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Sentinel Incident Automation – Playbook dependencies


In this blog post I follow up on my previous blog post. There we addressed the challenge to to handle the (potentially massive) delay in entity mappings for security incidents. 

Here’s the link in case you missed the blog post: Sentinel Incident Automation – handle entity mapping delay in Playbooks – Workplace Ninja’s (wpninjas.ch)

Cool, you know how to solve the entity mapping case (yes, previous blog post). But how can other playbooks (LogicApps) benefit from the solution we’ve just added?

The challenge

In my case, I faced the challenge of multiple playbooks (LogicApps) triggered for a security incident:

  1. The first playbook (LogicApp) does the incredible magic and automates stuff on multiple conditions and checks
  2. The second playbook (LogicApp) even adds some information to the security incident from external sources (we all know the VirusTotal enrichment thingy)
  3. And then there is the last playbook (LogicApp), which simply alerts everyone

All playbooks (LogicApps) are triggered one by one by Microsoft Sentinel Automation rules. Automation rules run in a sequence after the full security incident has been generated in the Log Analytic workspace.

For some customers all three playbooks (LogicApps) are triggered, some other customers only a subset is triggered (you get the idea). So we don’t want to permanently hardcode any links between the Playbooks (LogicApps). Their trigger should solely remain within the Automation rules in Microsoft Sentinel.

So, how do we achieve that the playbooks (LogicApps) wait for each other? Automation must not alert nor enrich an already closed security incident. 

Playbook dependencies - Identification of the common ground

I have addressed the challenge with some thoughts around what is the common ground looking from a playbook’s (LogicApp) perspective? Obviously the security incident!

I cannot control/delay the playbook (LogicApp) trigger in Automation rules, nor does a static delay make sense within the playbook (LogicApp) because after the delay, the playbook (LogicApp) does not get updated security incident information (e.g. security incident is closed, etc.).

Loop it!

Looking at the picture below, where playbook (LogicApp)#1 gets triggered first followed by the playbook (LogicApp)#2, we leave the trigger as is; the main part lies within the playbooks (LogicApps) triggered after the first one.

Playbook (LogicApp) #1:

  1. Playbook (LogicApp) #1 adds a tag indicating that automation was applied (e.g. Tag = AutomationApplied)
    1. Entities are enumerated (through the loop part as this is the way to go in case of entity mapping delay imho)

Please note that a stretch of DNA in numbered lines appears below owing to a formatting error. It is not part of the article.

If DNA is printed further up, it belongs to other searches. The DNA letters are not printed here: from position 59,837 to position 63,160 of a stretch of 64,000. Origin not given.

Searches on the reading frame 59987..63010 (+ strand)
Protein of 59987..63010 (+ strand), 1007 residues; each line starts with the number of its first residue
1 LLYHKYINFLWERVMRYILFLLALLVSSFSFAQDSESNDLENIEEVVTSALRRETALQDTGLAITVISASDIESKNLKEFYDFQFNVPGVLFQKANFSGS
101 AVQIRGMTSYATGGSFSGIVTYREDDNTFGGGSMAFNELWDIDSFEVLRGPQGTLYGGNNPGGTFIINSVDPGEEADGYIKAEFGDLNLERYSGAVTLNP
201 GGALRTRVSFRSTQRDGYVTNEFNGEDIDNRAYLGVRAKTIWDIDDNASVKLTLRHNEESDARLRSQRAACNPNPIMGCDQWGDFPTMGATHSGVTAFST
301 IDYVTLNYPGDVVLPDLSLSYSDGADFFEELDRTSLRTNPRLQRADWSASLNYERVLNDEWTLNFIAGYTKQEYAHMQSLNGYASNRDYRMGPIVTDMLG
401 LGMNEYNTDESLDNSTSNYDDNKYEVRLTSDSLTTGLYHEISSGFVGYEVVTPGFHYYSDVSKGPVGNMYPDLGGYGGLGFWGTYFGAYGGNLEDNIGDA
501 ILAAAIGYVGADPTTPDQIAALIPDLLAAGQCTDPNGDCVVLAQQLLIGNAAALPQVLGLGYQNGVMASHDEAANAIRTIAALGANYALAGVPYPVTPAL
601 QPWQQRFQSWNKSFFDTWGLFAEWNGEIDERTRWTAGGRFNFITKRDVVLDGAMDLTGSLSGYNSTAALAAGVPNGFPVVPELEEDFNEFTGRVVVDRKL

2. This first playbook (LogicApp) has a max overall runtime of the Duration(EntityMappingLoopMaxRunTime [Minutes]) + Duration(AutomationSteps [Seconds])
    3. So our assumption is that the first playbook is done within 10 Minutes (max)  
    4. If no automation was applied, the tag will be removed

Playbook (LogicApp) #2

  1. Playbook (LogicApp) #2 loops the check for the tag (e.g. AutomationApplied) != available on the security incident
    1. The maximum runtime of this loop must be slightly greater than the maximum overall runtime of the first LogicApp (Playbook) #1
      Why? We then know that the first playbook (LogicApp) was not able to automate the security incident (e.g. no entities => loop timed out or other conditions were not met)
  2. After the loop, check for the availability of the automation tag. If the tag is still there we know the security incident has been automated and we can cancel the  workflow in this playbook (LogicApp)

Closing thoughts

Play around with the timeouts. You might want to finetune these. Furthermore, from my experience, it’s worth to first enrich the security incidents with comments describing what would happen prior to terminate playbooks (LogicApps) – especially for alarming playbooks (LogicApps) which are crucial to SLA/contract agreements!

This approach adds LogicApp’s runtime with direct impact on the costs/budget; from my point of view and based on the scenario I see that 

  1. Microsoft Sentinel currently does not provide a safe option to control playbooks (LogicApps) Automation rules trigger in a sequence based on previous runtime results
  2. Better pay the additional runtime rather than a human doing the automation checks manually; An analyst woken up during the night or performing the checks during the work time is way more expensive

This solution is definitively not a beauty. I hope we see better, built-in options to solve this challenge.

Interested in technical details or better; already have implemented a better approach? Leave a comment, happy to learn ;-)!


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